Drug addicts are scum, the first line said. The tingle I’d felt fizzled, then plummeted like a scorched firework into my belly. I read faster, stomach churning. This couldn’t be real. Dope users come out of the prison system, and the prison system is jammed with addicts. HIV and AIDS are nature’s way of trying to kill these animals before they can breed outside their cages. He said that heroin addicts should be treated like the criminals they are, locked up long enough to contract full-blown AIDS, and then left to die. I pushed myself back from the computer, stood up, and walked to the bathroom as fast as my shaky legs would go.

The hatred turned my stomach. I leaned over the toilet and tried to breathe evenly while my throat spasmed. I was a heroin addict. My friends were heroin addicts. My community, the people I loved. Mick’s words sizzled in my mind. Rats in a cage. Addiction wasn’t a disease to him. It was a divine punishment, karmic retribution. We were all criminals to him. If he knew what I was, he would think I was a criminal too.

My first impulse was to march into his office, slap down a copy of the horrible garbage he’d written, and set him straight, right then. I rinsed my face with cold water and frowned in the mirror. Not rats. I’d tell him that it was possible to be an addict and a good person. I’d ask him what the fuck his problem was. I’d tell him that I was nearly 10 years sober and was clean as a whistle, not on paper, no legal convictions. I imagined him leaning back in his chair, probably stoned, flooded with remorse.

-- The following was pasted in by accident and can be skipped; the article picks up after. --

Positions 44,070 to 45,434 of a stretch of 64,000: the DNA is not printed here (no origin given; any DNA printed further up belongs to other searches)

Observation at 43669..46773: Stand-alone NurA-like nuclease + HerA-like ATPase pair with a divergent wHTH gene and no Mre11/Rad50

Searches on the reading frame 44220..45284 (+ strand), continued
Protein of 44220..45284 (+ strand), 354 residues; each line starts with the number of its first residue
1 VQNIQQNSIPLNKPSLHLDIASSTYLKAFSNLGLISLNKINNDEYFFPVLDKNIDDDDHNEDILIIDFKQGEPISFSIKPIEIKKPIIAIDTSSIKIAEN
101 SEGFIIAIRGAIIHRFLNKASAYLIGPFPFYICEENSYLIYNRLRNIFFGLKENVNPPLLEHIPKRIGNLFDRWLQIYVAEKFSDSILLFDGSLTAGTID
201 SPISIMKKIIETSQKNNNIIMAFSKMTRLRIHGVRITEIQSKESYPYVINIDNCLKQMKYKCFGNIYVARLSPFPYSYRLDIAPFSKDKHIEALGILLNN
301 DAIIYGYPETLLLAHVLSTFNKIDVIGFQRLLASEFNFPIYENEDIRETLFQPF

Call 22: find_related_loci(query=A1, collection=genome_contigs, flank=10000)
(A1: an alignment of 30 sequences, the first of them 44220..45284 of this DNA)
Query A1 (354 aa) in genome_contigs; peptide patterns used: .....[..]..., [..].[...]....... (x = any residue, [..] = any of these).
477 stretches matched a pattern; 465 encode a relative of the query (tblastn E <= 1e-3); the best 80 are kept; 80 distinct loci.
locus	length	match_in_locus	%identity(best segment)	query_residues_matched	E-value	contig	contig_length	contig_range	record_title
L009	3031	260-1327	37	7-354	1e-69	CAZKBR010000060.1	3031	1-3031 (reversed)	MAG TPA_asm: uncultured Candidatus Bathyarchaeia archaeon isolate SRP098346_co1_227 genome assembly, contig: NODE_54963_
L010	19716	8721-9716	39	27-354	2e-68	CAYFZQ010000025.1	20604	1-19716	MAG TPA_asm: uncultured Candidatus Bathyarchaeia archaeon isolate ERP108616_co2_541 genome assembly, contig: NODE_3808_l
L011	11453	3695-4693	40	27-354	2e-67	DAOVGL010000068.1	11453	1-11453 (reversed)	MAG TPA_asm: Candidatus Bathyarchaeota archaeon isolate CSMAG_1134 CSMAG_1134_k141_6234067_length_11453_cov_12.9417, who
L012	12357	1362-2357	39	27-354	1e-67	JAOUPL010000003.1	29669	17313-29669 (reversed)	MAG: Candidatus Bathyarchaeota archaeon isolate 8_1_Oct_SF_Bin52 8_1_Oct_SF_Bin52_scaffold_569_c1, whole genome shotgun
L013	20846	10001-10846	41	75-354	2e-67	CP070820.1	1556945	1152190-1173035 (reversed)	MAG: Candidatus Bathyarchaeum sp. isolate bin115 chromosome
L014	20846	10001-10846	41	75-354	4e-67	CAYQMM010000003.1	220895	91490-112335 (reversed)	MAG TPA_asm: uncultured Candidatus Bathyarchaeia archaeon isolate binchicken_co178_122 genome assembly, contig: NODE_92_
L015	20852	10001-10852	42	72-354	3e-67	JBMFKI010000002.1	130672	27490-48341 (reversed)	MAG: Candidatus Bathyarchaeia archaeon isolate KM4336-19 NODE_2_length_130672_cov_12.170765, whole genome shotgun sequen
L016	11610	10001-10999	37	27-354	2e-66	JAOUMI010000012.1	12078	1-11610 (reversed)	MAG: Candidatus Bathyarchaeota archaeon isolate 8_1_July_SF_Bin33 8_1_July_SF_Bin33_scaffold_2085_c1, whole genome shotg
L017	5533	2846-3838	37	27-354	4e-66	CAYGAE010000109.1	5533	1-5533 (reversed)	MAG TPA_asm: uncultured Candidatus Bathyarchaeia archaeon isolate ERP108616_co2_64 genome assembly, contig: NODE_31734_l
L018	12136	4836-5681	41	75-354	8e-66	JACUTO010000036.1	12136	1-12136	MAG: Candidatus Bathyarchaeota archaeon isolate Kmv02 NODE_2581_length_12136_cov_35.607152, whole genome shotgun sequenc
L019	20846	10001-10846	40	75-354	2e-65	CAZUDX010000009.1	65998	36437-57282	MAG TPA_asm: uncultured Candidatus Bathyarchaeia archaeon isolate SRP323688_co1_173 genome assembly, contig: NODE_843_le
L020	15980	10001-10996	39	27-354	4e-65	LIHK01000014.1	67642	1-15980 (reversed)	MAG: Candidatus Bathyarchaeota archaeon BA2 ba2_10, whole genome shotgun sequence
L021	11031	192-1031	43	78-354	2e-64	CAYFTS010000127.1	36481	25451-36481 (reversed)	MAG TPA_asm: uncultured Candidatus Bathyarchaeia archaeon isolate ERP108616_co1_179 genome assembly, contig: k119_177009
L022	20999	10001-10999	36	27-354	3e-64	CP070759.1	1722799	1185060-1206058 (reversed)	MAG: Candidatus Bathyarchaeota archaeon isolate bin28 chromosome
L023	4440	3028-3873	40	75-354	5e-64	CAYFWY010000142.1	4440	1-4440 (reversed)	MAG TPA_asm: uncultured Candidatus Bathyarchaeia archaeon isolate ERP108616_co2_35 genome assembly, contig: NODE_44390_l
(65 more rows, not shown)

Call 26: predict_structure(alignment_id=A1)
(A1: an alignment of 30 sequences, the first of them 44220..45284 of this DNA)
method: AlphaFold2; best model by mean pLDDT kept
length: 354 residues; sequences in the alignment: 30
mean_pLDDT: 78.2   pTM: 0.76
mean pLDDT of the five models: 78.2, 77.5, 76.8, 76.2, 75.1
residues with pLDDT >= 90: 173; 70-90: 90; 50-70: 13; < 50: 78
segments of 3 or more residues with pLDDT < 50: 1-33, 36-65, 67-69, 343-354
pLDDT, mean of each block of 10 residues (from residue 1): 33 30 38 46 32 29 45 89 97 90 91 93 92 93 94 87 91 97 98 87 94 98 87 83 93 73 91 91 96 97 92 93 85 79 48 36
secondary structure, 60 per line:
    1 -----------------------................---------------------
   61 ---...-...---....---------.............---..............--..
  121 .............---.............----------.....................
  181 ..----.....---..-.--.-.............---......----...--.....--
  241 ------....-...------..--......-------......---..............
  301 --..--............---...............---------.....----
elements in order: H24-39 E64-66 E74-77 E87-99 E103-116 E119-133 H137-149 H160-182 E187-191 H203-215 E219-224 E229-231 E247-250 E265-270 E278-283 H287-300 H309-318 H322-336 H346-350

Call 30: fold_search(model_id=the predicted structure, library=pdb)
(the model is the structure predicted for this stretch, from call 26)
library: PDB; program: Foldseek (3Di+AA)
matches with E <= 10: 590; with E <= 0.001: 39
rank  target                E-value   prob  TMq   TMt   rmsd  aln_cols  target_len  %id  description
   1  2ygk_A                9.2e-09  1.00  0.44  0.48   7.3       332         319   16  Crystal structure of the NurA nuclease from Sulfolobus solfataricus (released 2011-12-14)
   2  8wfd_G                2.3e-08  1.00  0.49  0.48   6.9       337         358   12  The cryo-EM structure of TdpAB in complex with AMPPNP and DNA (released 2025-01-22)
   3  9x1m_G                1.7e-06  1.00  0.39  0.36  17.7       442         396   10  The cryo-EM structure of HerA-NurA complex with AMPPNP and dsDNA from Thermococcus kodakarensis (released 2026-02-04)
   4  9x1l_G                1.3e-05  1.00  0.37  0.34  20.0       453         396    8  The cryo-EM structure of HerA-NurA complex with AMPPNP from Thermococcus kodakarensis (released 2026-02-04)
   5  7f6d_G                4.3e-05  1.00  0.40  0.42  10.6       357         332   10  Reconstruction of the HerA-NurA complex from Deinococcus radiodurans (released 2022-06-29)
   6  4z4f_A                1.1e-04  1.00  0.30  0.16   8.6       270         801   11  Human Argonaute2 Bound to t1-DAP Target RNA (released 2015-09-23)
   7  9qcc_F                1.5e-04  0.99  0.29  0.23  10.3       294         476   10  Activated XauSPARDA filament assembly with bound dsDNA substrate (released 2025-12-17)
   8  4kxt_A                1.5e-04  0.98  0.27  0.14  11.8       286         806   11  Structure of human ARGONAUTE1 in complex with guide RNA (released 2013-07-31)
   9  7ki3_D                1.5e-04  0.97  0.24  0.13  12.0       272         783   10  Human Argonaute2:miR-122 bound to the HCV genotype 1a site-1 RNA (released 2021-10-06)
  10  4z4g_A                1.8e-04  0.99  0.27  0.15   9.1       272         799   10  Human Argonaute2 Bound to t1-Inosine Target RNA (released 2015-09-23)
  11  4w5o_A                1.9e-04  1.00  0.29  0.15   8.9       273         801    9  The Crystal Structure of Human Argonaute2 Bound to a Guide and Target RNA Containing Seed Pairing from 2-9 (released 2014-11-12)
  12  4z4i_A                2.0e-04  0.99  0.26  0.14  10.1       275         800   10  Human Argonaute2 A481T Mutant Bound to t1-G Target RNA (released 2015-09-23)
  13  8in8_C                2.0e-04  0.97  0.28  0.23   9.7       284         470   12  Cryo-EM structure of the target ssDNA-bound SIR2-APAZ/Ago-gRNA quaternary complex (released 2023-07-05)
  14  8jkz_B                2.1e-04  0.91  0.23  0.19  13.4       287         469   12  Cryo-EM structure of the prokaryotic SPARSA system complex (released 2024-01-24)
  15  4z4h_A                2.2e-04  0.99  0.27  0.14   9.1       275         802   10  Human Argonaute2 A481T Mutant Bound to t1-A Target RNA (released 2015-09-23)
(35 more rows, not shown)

And then I thought: why bother? People like this don’t change. A bigot is a bigot, even when their lyrics preach world peace, love, and brotherhood. I closed the Drive window and opened a blank document. Yet another office job, another phone to answer, another list of names to memorize. Not for the first time, I was grateful that I was replaceable. My job was an anonymous job: I was a receptionist, a universally compatible office assistant. I regret that I won’t be able to stay, I typed. It was about 5% true.

When I pushed the “send” button on my resignation letter and walked out at 5pm with my tiny bouquet of pens and papers, I felt no regret at all. If anything, I felt lighter with every block I put between myself and the office. Mick was leaving for Manhattan that night, ready to open at the Garden. I thought of him, stepping into the spotlight while a million fans chanted his lyrics in a wave of sound. His craggy smile as he fingered his guitar strings. For all his glitter, I’d seen something ugly underneath it, and his music was sour on my ears. 

Discrimination against people with addiction sometimes wore a handsome face. It sang. I put my hands over my ears and walked in the opposite direction, letting my feet smack their own rhythm into the pavement.